Thursday, February 12, 2009

Job Recruiting Down for MBA Grads

Not surprisingly, this week the Wall Street Journal ran a story about how business schools have seen a record drop-off in recruitment for internships and for full-time jobs.

According to a survey that the Journal conducted in January, 56% of career services offices said that on-campus recruiting was down more than 10% this winter. While that's not surprising, the trend seems to be accelerating: last fall only 12% estimated that recruiting was down vs. year ago. And activity on the schools' jobs boards is sluggish, with 50% of career offices reporting that activity was down more than 10%, and 20% saying that job-posting activity was down more than 20%.

If you're applying to business school now, or are getting ready to apply soon, the obvious questions are: What does this mean for you? Should you apply to business school now? As we always tell our admissions consulting clients at Veritas Prep, going back to the school (or NOT going back to school) just because of the economy doesn't make sense. And, if you have a good job right now, the thought of leaving it for an uncertain future can be intimidating. However, know that these downturns typically last no more than 2-3 years, meaning that, by the time you would graduate in 2011 or 2012, the odds are pretty good that the job market will once again return to form.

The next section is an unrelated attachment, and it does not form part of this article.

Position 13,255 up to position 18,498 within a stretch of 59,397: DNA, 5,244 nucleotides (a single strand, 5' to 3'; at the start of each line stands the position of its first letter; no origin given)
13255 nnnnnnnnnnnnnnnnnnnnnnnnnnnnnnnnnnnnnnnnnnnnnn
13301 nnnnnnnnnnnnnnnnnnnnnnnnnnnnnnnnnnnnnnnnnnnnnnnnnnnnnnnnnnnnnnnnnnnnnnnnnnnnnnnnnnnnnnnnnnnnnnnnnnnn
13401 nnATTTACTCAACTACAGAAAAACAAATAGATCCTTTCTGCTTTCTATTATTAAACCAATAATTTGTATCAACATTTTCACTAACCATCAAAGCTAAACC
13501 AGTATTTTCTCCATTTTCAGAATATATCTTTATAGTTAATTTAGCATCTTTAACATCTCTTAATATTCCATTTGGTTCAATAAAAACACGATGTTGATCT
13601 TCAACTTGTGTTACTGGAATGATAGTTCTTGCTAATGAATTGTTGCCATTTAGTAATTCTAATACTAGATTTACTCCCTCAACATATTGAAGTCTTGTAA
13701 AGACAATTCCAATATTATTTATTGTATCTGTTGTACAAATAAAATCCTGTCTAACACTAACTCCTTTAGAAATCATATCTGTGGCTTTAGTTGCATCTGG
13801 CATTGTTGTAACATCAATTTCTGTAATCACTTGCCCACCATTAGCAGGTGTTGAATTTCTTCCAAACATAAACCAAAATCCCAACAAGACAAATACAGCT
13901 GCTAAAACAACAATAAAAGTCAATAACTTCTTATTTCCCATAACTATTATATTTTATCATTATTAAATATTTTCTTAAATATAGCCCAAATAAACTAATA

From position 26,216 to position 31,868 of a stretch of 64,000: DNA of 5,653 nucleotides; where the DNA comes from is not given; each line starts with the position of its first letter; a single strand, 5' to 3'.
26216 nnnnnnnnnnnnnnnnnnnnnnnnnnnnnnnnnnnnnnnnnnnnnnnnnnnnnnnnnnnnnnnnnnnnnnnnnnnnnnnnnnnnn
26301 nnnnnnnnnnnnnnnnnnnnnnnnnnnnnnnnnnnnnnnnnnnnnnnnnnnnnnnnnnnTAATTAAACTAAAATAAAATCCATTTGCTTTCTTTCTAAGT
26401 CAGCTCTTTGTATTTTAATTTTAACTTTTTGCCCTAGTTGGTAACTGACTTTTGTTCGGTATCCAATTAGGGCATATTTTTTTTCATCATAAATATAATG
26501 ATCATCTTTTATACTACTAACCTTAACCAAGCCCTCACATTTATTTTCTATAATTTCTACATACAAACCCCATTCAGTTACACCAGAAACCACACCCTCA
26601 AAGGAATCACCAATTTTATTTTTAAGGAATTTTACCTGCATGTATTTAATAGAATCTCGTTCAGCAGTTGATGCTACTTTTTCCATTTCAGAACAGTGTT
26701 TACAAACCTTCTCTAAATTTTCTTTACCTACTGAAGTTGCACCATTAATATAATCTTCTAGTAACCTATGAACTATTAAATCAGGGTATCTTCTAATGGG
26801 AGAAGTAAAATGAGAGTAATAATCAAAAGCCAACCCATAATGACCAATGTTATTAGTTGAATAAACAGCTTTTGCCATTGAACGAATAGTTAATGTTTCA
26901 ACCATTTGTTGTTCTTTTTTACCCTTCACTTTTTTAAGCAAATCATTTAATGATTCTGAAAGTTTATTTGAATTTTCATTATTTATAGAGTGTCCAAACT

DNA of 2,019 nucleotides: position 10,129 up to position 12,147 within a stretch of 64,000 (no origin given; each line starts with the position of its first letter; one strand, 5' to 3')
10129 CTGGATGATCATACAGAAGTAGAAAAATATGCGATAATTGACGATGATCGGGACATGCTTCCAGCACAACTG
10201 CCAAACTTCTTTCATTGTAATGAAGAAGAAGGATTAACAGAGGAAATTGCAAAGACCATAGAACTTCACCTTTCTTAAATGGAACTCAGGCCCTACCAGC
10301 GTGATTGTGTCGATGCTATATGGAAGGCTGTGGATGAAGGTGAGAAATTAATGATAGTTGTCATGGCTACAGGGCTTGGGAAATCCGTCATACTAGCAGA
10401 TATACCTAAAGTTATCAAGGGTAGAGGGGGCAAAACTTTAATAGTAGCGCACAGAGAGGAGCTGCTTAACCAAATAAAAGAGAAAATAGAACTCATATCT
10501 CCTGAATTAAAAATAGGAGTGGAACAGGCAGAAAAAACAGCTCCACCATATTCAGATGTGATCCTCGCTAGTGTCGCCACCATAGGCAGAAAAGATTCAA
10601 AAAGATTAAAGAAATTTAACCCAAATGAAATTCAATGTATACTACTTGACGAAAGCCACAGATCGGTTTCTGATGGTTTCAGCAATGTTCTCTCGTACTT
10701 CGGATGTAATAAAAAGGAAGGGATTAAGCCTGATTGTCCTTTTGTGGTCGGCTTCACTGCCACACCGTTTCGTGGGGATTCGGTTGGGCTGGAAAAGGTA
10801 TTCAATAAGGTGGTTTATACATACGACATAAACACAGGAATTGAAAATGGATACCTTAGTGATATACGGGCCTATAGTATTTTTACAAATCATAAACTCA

I have personally walked in these shoes. I applied to business school in 2001/2002, right as the coming recession was compounded by the shock of 9/11 to create headlines about worsening job prospects and rescinded job offers for MBAs. By the time I graduated from Kellogg in 2004, the job market was once again pretty robust, and we battle-hardened second-year students regaled jaded first-years with tales about how rough we had it back in the day. Fast-forward three years, and the Kellogg Management Center again had to enforce rules to keep recruiters from not overdoing it on campus.

My point? The job market is always cyclical. While this is a particularly rough cycle, especially for someone who will graduate this spring, the job market will bounce back. It may take a while, but it will bounce back.